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XXXIII Sunday in Ordinary Time

Fear, be it even holy fear, is always human virtue, it breaks the flight of love and causes one to always look to the right and to the left, reaching the point of fearing the One who so much loves her

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Dear Brothers and Sisters, Fiat!

In this penultimate Sunday of the liturgical year, the Gospel presents to us the Parable of the Talents (cf. Mt 25:14-30). Before setting off on a journey, a man gives his servants talents, which at that time were coins of considerable value: he gives five talents to one servant, two to another, one to another, to each according to his ability. The servant who had received five talents was resourceful and he traded with them, earning another five. The servant who had received two behaved likewise, and acquired another two. However, the servant who had received one dug a hole in the ground and therein hid his master’s coin.

Upon the master’s return, this same servant explained to him the reason for this action, saying: “Master, I knew you to be a hard man, reaping where you did not sow, and gathering where you did not winnow; so I was afraid, and I went and hid your talent in the ground” (vv. 24-25). This servant did not have a trusting relationship with his master, but was afraid of him, and this hindered him. Fear always immobilizes and often leads to making bad choices. Fear discourages us from taking the initiative; it induces us to take refuge in secure and guaranteed solutions, and thus end up not accomplishing anything good. To move forward and grow on the journey of life, we must not have fear; we must have faith.

This parable helps us understand how important it is to have a true concept of God. We must not think that he is a cruel, hard and severe master who wishes to punish us. If this mistaken image of God is within us our life cannot be fruitful, because we will live in fear and this will not lead us to anything constructive. On the contrary, fear paralyzes us; it causes our self-destruction. We are called to reflect in order to discover what our idea of God really is. Already in the Old Testament he revealed himself as “a God merciful and gracious, slow to anger, and abounding in steadfast love and faithfulness” (Ex 34:6). And Jesus always showed us that God is not a severe or intolerant master, but a father full of love, of tenderness, a father full of goodness. Therefore, we can and must have immense faith in him.

Jesus shows us God’s generosity and care in so many ways: with his words, with his gestures, with his welcome toward everyone, especially toward sinners, the little ones and the poor. But he also does so with his admonitions, which show his interest so that we do not pointlessly waste our life. Indeed, it is a sign that God has great esteem for us: this awareness helps us to be responsible people in all our actions. Therefore, the Parable of the Talents reminds us of a personal responsibility and of a faithfulness that even becomes the ability to continually set out anew, walking new paths, without “burying the talent”, that is, the gifts which God has entrusted to us, and for which he will call us to account.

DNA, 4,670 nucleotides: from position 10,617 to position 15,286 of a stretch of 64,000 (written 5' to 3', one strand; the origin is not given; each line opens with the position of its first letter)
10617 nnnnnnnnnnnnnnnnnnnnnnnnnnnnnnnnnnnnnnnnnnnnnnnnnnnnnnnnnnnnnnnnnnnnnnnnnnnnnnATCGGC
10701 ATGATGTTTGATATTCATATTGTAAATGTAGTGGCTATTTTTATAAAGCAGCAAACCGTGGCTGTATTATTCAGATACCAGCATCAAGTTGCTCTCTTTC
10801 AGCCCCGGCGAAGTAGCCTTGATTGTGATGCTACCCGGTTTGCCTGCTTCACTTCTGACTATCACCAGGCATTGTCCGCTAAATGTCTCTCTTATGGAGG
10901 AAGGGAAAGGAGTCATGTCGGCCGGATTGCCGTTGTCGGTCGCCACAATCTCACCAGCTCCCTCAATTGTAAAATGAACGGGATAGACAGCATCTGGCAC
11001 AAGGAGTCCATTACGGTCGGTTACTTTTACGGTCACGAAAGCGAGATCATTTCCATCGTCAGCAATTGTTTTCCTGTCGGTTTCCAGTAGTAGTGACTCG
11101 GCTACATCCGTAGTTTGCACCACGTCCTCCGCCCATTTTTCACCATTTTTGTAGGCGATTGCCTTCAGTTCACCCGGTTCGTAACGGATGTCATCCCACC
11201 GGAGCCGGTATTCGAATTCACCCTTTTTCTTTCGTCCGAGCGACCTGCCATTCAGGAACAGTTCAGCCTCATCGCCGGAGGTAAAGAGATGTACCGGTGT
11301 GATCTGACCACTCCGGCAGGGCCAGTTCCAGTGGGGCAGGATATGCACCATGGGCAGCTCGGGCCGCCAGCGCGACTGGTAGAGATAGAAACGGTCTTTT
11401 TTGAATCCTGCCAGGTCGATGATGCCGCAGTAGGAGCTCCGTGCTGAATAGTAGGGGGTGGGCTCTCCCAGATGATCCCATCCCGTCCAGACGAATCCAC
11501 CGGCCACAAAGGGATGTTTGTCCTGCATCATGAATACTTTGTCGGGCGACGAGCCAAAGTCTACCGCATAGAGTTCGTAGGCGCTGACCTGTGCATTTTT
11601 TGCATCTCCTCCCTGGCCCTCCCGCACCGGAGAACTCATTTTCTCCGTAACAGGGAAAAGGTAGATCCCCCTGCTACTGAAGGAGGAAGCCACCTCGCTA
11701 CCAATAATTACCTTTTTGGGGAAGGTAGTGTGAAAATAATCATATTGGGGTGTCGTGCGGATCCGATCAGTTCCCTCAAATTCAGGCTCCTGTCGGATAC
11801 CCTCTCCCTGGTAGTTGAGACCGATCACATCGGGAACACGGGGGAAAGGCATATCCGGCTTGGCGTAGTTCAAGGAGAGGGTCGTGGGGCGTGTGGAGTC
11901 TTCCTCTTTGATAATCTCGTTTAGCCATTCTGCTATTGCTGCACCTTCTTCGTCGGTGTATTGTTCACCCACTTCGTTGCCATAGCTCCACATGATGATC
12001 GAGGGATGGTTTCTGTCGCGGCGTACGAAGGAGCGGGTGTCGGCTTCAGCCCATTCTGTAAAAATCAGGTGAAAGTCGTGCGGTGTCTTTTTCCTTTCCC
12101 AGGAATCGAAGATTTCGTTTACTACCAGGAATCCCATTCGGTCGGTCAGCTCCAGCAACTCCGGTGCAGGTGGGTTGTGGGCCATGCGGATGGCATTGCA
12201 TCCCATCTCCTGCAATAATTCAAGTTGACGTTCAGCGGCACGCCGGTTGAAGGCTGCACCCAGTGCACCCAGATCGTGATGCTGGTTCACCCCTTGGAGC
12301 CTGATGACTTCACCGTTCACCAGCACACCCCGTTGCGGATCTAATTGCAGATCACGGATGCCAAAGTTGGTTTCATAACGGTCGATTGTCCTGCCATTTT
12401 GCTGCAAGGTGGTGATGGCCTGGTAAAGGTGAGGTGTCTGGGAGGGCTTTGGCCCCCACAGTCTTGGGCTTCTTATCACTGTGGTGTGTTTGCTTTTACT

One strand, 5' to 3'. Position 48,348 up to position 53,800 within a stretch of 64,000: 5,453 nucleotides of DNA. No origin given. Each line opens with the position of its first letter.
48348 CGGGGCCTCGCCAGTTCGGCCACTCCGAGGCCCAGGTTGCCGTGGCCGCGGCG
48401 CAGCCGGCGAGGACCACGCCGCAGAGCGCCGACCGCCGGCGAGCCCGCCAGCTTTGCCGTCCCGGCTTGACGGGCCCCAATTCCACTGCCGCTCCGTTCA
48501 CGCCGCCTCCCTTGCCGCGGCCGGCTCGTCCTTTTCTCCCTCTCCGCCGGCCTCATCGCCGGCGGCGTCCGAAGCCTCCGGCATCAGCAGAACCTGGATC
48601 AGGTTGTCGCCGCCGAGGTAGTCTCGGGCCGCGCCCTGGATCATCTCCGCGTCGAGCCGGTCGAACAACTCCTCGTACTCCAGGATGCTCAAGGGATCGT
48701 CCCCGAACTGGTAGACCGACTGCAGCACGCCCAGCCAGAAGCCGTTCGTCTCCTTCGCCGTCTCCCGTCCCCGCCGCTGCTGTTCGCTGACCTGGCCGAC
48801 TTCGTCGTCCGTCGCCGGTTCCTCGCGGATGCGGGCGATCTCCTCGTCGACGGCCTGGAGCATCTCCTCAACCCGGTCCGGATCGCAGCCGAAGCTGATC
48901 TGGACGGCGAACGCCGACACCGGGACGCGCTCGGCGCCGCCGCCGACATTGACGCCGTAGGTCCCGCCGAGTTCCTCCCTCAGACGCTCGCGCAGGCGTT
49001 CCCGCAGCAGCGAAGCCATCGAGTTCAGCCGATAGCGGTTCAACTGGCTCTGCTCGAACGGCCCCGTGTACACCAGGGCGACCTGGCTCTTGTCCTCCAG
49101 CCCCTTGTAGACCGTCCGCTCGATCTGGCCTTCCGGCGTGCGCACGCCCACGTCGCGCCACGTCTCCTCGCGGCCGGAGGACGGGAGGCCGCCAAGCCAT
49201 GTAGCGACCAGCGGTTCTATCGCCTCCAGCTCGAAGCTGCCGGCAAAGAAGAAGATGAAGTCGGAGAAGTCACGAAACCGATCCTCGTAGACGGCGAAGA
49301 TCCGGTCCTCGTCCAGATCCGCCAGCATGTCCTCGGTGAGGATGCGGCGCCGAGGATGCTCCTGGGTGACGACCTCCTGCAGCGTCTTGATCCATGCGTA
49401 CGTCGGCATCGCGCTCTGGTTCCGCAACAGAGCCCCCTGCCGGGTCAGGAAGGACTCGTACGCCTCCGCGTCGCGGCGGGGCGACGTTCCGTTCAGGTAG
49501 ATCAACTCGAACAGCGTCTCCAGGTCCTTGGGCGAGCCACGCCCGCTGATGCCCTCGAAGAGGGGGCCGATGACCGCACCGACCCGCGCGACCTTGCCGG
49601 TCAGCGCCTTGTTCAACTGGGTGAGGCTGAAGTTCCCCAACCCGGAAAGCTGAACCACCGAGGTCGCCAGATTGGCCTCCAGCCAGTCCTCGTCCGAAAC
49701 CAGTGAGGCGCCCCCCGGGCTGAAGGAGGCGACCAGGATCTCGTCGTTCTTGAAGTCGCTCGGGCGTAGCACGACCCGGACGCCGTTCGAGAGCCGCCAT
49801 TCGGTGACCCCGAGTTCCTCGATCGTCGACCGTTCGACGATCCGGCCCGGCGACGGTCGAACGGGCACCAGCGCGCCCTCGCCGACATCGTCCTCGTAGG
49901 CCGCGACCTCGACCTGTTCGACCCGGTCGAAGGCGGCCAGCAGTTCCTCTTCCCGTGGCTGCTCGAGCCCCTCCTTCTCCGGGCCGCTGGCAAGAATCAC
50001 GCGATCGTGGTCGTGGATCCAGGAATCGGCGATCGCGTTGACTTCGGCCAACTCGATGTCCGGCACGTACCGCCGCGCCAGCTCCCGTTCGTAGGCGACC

On May 26, 1935, Jesus told Luisa that fear, be it even holy fear, is always human virtue, it breaks the flight of love and gives rise to dread and hardship in walking on the way of good; it causes one to always look to the right and to the left, reaching the point of fearing the One who so much loves her; it takes away the sweet enchantment from the trust that makes her live in the arms of her Jesus; and if she fears too much, fear disperses Jesus and causes her to live of herself. On the other hand, love is divine virtue, and with its fire it possesses the purifying virtue to purify the soul from any stain; it unites her and transforms her into her Jesus, and gives her such trust as to let herself be captivated by her Jesus.

The sweet enchantment of trust is such and so great that they captivate each other, so much so, that one cannot be without the other; and if she looks, she looks only to love the One who so much loves her. So, the whole of her being is enclosed in love; and since love is the inseparable child of the Divine Will, it therefore gives the first place of dominion to the Divine Will. God’s Will extends within all the acts of the creature, both human and spiritual; It ennobles everything, and even though the human acts remain in the shape and matter with which they were formed, and they undergo no external change, all the change lies in the depth of the human will, because everything she does, even the most indifferent things, is changed into divine and confirmed by the Divine Will. Its crafting is incessant, and It extends Its dwelling of peace over everything that the creature does.

Therefore, let’s banish all fear. In the Divine Will neither fear nor dread, nor lack of trust, have any reason to exist; they are things that do not belong to God, and we must do nothing other than live of God’s love and of the Divine Will. One of the purest joys that the creature can give God is trust in Him. God feels her as His daughter and He does with her anything He wants. Trust reveals Who God is – the immense Being, His goodness unending, His mercy with no limits; and the more trust God finds, the more He loves her and the more He abounds toward creatures.


don Marco
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